Froome is currently cooperating with the UCI in the matter, which he says is not an anti-doping rule violation. The Team Sky rider has long used the drug to control his asthma.
Under UCI rules, cases like Froome's would not be made public unless they resulted in a rule violation. But the information was leaked to the press earlier this month, leading to a media storm that could drag out well into next season - a situation Prudhomme wishes to avoid.
"We want the situation to be cleared up, to get out of the darkness and ambiguity," Prudhomme told France Info TV on Friday. "We obviously want an investigation to be conducted, and we don't want it to last for months and months, so we can have an answer from the UCI as soon as possible next season."
Because athletes vary widely in their metabolism of the drug, WADA rules allow athletes who test over the threshold limit to undergo a controlled study to attempt to demonstrate that the levels were not the result of an anti-doping rule violation, such as taking more of the allowed dose of 800 micrograms over 12 hours or 1,600mcg in 24 hours, or using a prohibited oral or injection delivery route.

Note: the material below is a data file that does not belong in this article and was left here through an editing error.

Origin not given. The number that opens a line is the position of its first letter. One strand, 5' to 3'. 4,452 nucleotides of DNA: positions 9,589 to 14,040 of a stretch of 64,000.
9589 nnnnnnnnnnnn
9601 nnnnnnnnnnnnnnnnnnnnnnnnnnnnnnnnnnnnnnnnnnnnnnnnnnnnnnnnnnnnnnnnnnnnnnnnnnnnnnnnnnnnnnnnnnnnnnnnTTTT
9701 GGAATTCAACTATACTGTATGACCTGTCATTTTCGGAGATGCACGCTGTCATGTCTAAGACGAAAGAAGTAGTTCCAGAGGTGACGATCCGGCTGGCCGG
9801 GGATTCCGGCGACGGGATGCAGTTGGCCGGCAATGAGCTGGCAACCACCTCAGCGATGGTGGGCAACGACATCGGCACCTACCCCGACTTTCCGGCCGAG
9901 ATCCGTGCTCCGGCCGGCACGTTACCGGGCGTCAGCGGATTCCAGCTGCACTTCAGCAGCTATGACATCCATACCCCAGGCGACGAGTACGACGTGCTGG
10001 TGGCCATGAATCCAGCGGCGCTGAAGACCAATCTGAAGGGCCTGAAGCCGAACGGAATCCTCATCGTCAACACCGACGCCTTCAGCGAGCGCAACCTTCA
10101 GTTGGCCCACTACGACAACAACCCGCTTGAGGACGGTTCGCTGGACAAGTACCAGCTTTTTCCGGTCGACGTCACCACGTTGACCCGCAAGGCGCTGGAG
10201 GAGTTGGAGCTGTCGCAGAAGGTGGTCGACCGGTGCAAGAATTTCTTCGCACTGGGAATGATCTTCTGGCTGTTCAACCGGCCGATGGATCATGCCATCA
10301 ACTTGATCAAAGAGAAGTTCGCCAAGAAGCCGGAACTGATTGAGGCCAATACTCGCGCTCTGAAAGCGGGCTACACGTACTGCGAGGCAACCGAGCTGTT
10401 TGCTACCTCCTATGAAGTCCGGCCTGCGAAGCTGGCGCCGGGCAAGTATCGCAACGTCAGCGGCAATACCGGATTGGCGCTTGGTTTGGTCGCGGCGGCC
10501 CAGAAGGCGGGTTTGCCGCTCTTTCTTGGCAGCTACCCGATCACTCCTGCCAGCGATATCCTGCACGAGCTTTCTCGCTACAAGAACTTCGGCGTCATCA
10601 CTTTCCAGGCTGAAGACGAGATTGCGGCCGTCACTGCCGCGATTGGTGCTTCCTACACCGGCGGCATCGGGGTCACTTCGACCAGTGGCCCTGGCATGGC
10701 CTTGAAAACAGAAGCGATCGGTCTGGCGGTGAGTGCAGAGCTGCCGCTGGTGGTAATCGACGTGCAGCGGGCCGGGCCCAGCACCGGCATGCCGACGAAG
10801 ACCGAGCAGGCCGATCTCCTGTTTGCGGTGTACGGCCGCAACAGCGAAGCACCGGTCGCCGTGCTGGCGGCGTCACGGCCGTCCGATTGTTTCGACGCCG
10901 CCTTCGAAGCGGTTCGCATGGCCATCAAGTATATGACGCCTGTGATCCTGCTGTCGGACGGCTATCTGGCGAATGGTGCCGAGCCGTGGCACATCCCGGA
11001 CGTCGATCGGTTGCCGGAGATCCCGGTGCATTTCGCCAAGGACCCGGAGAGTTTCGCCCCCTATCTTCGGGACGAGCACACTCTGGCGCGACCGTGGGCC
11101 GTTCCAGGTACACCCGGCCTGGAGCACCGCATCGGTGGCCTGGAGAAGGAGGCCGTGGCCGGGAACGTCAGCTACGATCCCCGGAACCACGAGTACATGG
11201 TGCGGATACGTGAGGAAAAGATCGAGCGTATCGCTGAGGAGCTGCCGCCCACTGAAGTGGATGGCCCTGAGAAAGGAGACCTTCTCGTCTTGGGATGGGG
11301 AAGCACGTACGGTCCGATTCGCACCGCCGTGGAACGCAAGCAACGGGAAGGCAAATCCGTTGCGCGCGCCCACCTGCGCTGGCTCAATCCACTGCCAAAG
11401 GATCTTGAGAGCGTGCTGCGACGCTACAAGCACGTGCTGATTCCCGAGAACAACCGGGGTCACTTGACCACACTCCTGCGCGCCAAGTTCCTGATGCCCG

One of Froome's urine samples from the Vuelta a España tested at twice the allowed WADA limit for the asthma drug. Because of the anti-doping rules surrounding the so-called "specified substances", Froome is not subject to a provisional suspension while his case is under examination.
"Salbutamol is not a banned substance," Prudhomme said. "What matters is the amount taken, that's why an expert battle will take place, although it looks like the dose found was twice the permitted level."
Froome faces the possible loss of his Vuelta a España title and a ban, most likely back-dated to his date of notification on September 20, 2017. In past cases, riders have been given bans of nine months to a year after similar AAFs.
Froome has denied any wrongdoing, and said he increased his dose of salbutamol under the recommendation of the team doctor after his symptoms worsened during the Vuelta.
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